beau industries parenting pack r1
(Photo/Beau Industries)

‘The Perfect Dad Pack’: Beau Industries R1 Parenting Backpack Review

Designed and built by active and thoughtful dad George Estreich, the Beau Industries Parenting Pack R1 aims to shake the common flaws of parenting gear and embrace a more usable, sustainable, and stylish approach.

Parents these days are mired in choices for carrying around all they need to travel with small children. In my experience as the father of a near-2-year-old, a lot of multiuse packs for parents fall apart the first time they are overloaded (which will happen) or are functionally useless after 1-3 years.

The alternative, of course, is the traditional diaper bag, which has more limited functionality and suffers the unhip “boxy diaper bag” look.

My partner and I struggled to find a useful bag to grab and go with our child. We received some hand-me-downs, but they were pretty torn up.

We also tried tote bags for simplicity but ended up overloading them or losing something we needed in transit. And I even went the duffel bag route but couldn’t find anything after my first time rifling through it.

beau industries r1 pack grass
(Photo/Nick Brogren)

Enter the Beau Industries Parenting Pack R1. As a recovering bag addict, the first thought through my mind when I saw this baby bag was, “That is a good-looking backpack!”

Clearly, Beau took the time to make this product easy on the eyes. But how well does it serve its purpose as “the perfect dad pack?” I put it through the paces with my son — and all his stuff — to find out.

Review: Beau Industries Parenting Pack R1

For starters, this bag looks and feels well thought out. It has all the features someone needs in any bag: a tough yet pliable exterior (made with recycled materials), bottle pockets, a plush upper handle, several interior pockets, and sturdy zippers that are a dream to pull.

I’m going to stay there for a moment; few things frustrate me more than double-fisting tough, jam-prone zippers. Beau Industries imbued the R1 with super silky, water-resistant zippers. Plus, the brand claims they are both glove-friendly and self-repairing. So far, they’ve performed as advertised.

(I seriously play with them in awe that a zipper can be this good. Why aren’t all zippers like this?!) This feeds into the pack’s overall construction, which is more akin to a standard outdoor pack than your typical baby backpack.


The primary material Beau uses in the R1 is 900-denier recycled polyester made with ReboYarn, a custom fabric Beau says is durable and resistant to both weather and UV fading.

Both the zippers and body are built and treated to be water-resistant, not waterproof. And this, combined with the fabric-foam-lining layered construction, provides a great defense against daily weather patterns and spills (read: tantrums).

The bag’s top handle, though innocuous, wasn’t overlooked either. The nylon webbing has EVA padding, which is a godsend when carrying a heavy pack with one hand. The strap is strong enough to handle it, and the padding keeps the webbing from digging into your palm.

The Beau Pack four-piece set ($125) also comes with a laptop sleeve that doubles as a changing station. This may seem odd at first, but the device is made from waterproof, nontoxic PEVA. Best of all, it’s spray cleanable.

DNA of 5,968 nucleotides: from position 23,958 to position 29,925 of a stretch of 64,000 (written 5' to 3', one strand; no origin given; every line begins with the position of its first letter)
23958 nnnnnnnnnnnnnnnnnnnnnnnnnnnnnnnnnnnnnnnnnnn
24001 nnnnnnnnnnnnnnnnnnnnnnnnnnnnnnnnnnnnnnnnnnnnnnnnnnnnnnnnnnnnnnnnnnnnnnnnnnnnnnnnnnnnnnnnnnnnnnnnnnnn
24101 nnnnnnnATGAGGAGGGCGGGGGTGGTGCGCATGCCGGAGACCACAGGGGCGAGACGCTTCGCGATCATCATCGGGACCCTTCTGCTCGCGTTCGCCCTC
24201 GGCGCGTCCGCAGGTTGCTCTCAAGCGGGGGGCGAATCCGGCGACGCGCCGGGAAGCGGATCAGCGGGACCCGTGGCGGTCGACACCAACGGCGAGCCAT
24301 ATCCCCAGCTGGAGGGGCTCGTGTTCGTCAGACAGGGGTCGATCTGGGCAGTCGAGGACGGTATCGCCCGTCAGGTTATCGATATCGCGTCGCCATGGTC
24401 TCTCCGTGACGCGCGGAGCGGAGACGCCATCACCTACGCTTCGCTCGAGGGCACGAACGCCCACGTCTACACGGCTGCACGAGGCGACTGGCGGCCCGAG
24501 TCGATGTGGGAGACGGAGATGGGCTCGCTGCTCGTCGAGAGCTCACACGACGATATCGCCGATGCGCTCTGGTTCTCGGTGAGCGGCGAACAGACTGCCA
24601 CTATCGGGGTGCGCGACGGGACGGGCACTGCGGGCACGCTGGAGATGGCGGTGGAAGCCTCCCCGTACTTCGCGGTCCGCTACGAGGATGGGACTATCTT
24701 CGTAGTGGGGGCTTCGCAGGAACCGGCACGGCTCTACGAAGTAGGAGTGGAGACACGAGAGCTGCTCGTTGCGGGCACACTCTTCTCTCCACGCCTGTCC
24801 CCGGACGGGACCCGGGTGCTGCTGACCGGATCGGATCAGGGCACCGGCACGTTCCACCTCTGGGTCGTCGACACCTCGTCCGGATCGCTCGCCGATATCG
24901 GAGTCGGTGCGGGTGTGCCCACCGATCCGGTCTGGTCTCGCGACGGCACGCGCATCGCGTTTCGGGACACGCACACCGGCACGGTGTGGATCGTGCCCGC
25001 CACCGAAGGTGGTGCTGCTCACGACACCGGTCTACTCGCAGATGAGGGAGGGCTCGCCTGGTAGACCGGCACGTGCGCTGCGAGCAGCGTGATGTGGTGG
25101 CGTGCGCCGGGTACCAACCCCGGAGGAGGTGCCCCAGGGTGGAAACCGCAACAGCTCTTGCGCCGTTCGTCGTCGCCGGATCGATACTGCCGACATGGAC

NIFCO nylon buckles provide adjustability and security around the chest, two stretchy mesh pockets accommodate bottles or small extras, and soft mesh makes up the back panel.

Overall, based on the utility and feel of the construction, Beau looks to have done something I truly appreciate: They created a lifetime product.


I expect the materials and design of the R1 to continue to serve me with and without my son in tow, whether I’m day hiking, commuting to the office, or strolling in the park.

beau industries parenting pack r1
(Photo/Beau Industries)

The fit was solid and felt like a normal backpack (which is a huge plus). It doesn’t have a hip belt, which I typically prefer, and I found myself wishing for a slightly bigger internal capacity. Despite the array of internal organization, I still wound up digging through diapers, clothes, wipes, snacks, and more to find the one thing I needed at the bottom of it all.

But that’s also a personal failing — give me more room, and I’ll just fill it with even more stuff. The internal organization pockets functioned well. Three main compartments worked well to separate clothes and gear from food and various everyday items like my wallet, keys, and (these days) an extra mask or two.

I used the insulated “accessory pouches” for some snacks and as a dirty diaper/wet swim trunk stash-away. These fit well within the bag.

While the bag doesn’t purport to be waterproof, nothing ever splashed into — or out of — the bag. Spills were never an issue, and I’d be comfortable wearing it in light-to-medium rain with my work laptop and phone.

The changing station worked as advertised, though I maintain a separate laptop sleeve for my computer. If you need a new laptop carrier, this will work. But it’s handier, in my opinion, to have dedicated laptop protection and leave the changing station a changing station.

Because the construction is all nontoxic, I didn’t fret every time I caught my son chewing on the pack or its accessories.

As a daypack, it will work great so long as you don’t overpack; no hip belt means you could feel the extra strain on your shoulders. Otherwise, the conscious ergonomics of the R1 make this is much easier on my body and left more energy for carrying a tired kid.

At $125, it’s a bit of an investment. But if you make it do double-duty as your daily carryall and parenting pack, its value increases considerably. And the overall construction should relieve both buyer’s remorse and sustainability concerns. The way I see it, once my boy has grown up, he (or I) will have a solid daily pack.